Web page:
5 Types of Lymph Massage for Your Budget

The lymphatic system works to remove cellular waste, specifically toxins, from the body. Sometimes, the lymph system can become blocked, decreasing its efficiency, and this is when a lymph massage can help.

Lymphatic massage was developed in 1932 by a Danish physician, Dr. Hans Vodder, in response to his finding that swollen lymph nodes are directly associated with the common cold and other infections. This technique was first practiced in the United States in 1982. Ultra light, pumping strokes that follow the muscle fibers are used for manual lymphatic drainage or MLD. The lymph flow follows the same path as the muscle fibers. Here are five types of lymph massage:

1. Sports Injury Enhancement

Lymphatic massage can be useful for traumatic sports injuries, such as sprains and muscle strains. This can be performed after the full inflammatory process of the injury has evolved. The massage will help to reduce minor swelling, enhance tissue regeneration and speed up the healing process.

2. Chronic Pain, Fibromyalgia and Arthritis

MLD can help manage these chronic, pain-related conditions by reducing inflammation. While lymphatic massage is not a cure for these conditions, it can work effectively as an alternative form of therapy. It can increase flexibility and reduce chronic joint pain and soreness.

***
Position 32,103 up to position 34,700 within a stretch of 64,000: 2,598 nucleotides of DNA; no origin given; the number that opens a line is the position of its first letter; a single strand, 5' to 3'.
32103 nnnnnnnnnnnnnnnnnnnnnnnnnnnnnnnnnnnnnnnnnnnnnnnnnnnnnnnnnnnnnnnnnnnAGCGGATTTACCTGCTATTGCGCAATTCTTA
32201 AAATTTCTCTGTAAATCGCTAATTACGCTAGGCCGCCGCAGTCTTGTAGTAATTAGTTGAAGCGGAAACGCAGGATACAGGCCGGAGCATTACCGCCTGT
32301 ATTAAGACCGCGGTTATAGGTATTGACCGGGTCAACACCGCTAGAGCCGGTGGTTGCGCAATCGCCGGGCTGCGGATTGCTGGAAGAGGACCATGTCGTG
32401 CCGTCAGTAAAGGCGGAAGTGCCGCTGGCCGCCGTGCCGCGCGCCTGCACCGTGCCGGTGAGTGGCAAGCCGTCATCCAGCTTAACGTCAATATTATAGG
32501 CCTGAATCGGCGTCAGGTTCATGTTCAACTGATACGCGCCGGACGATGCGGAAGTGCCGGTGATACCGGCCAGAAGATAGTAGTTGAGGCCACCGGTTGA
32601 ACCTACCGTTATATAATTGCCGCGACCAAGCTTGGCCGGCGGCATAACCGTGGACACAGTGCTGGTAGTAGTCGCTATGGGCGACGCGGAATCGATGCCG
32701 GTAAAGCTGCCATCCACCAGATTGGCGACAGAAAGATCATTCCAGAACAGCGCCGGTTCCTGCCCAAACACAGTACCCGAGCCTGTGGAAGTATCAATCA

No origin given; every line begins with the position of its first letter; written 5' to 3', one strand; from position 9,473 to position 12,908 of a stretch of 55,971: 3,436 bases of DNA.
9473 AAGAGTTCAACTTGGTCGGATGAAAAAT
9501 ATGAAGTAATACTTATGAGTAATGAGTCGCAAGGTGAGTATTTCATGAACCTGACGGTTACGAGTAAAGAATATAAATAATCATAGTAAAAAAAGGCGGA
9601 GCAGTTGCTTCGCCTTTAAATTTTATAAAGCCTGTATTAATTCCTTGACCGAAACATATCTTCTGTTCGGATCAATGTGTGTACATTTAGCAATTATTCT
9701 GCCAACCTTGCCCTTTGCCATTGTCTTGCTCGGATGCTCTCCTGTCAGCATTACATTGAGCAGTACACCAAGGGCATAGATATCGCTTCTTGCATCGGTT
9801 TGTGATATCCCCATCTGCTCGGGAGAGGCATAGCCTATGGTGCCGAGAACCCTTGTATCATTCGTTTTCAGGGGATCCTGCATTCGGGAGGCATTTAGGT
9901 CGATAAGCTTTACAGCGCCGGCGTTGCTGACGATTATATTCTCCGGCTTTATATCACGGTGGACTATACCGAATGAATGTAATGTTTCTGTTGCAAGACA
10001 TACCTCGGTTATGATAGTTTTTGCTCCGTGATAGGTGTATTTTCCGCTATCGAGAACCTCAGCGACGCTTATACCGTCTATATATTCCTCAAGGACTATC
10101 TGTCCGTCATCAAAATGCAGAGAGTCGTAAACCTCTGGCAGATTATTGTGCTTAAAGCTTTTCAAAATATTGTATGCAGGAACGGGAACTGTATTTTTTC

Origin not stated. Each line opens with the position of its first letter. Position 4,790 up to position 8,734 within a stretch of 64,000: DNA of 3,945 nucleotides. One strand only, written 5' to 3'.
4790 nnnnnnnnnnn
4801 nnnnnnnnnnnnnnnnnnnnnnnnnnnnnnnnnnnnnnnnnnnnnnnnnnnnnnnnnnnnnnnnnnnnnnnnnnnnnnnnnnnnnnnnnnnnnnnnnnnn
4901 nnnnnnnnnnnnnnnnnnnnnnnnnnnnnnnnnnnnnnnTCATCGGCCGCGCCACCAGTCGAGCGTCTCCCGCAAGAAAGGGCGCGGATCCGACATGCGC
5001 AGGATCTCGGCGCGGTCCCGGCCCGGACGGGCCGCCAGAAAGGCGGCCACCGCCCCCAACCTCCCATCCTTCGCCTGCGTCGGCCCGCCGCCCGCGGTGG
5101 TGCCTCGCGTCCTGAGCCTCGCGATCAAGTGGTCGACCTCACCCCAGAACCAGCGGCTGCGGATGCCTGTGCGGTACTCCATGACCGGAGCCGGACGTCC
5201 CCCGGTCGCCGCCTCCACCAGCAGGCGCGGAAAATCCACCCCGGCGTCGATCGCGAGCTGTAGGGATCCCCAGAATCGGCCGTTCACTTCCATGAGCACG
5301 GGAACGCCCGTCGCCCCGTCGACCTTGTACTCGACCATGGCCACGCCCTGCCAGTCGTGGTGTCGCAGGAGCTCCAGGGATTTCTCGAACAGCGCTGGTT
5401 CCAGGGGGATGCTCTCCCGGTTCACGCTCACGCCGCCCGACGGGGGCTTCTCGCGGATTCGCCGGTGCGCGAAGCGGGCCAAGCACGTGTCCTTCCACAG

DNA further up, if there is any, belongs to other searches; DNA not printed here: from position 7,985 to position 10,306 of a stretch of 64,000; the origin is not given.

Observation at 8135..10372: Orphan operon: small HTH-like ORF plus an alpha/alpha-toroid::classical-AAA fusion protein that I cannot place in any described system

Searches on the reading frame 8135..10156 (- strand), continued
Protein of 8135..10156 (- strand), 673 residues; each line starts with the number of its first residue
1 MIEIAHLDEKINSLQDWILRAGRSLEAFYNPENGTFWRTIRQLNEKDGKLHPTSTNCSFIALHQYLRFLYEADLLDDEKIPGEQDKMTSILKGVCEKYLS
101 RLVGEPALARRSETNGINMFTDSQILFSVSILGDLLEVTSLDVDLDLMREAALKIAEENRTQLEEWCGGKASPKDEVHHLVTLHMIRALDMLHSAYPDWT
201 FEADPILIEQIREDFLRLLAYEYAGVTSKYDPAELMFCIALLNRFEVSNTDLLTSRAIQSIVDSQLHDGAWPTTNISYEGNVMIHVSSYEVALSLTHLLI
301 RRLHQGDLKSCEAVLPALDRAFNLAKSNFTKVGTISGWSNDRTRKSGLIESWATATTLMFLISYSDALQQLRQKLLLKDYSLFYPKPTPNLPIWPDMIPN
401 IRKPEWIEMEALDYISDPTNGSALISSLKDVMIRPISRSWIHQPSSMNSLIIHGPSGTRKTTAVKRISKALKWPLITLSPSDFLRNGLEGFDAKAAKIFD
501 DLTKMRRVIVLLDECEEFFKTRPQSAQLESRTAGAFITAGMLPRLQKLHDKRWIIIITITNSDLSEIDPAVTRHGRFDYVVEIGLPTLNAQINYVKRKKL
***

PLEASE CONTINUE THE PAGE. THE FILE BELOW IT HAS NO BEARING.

3. Skin Quality and Clarity

This type of massage helps to prevent dry skin and weakened underlying muscles, especially on the face. The aesthetic value of this form of therapy is invaluable. Simple lymph massage works to remove the excess fluid that causes under eye puffiness and baggy eyes. It can also help to improve chronic acne.

4. Breast Cancer after Care

Reducing minor swelling in the arm on the affected side after a mastectomy, especially when axillary lymph nodes have been removed, is crucial to a strong recovery and return to self-care. Lymphatic drainage helps to achieve this goal.

5. Immune System Boost

Lymphatic massage boosts the body’s immune system and, in turn, helps to reduce the frequency of colds and breaks up congestion. Before the cold and flu season begins, lymphatic drainage can give a much needed boost to the immune system.

A lymphatic massage should never be done when there is a bacterial infection, cancerous tumor, blood clots or heart disease noted. It is known to cause fatigue in some, an energy surge in others and dehydration so be sure to rest and rehydrate with 1 to 2 liters of water after undergoing MLD.

It is important to weigh the benefits and risks of any new treatment. As always, check with your health care professional before beginning any new medical regime or alternative therapy such as lymph massage.


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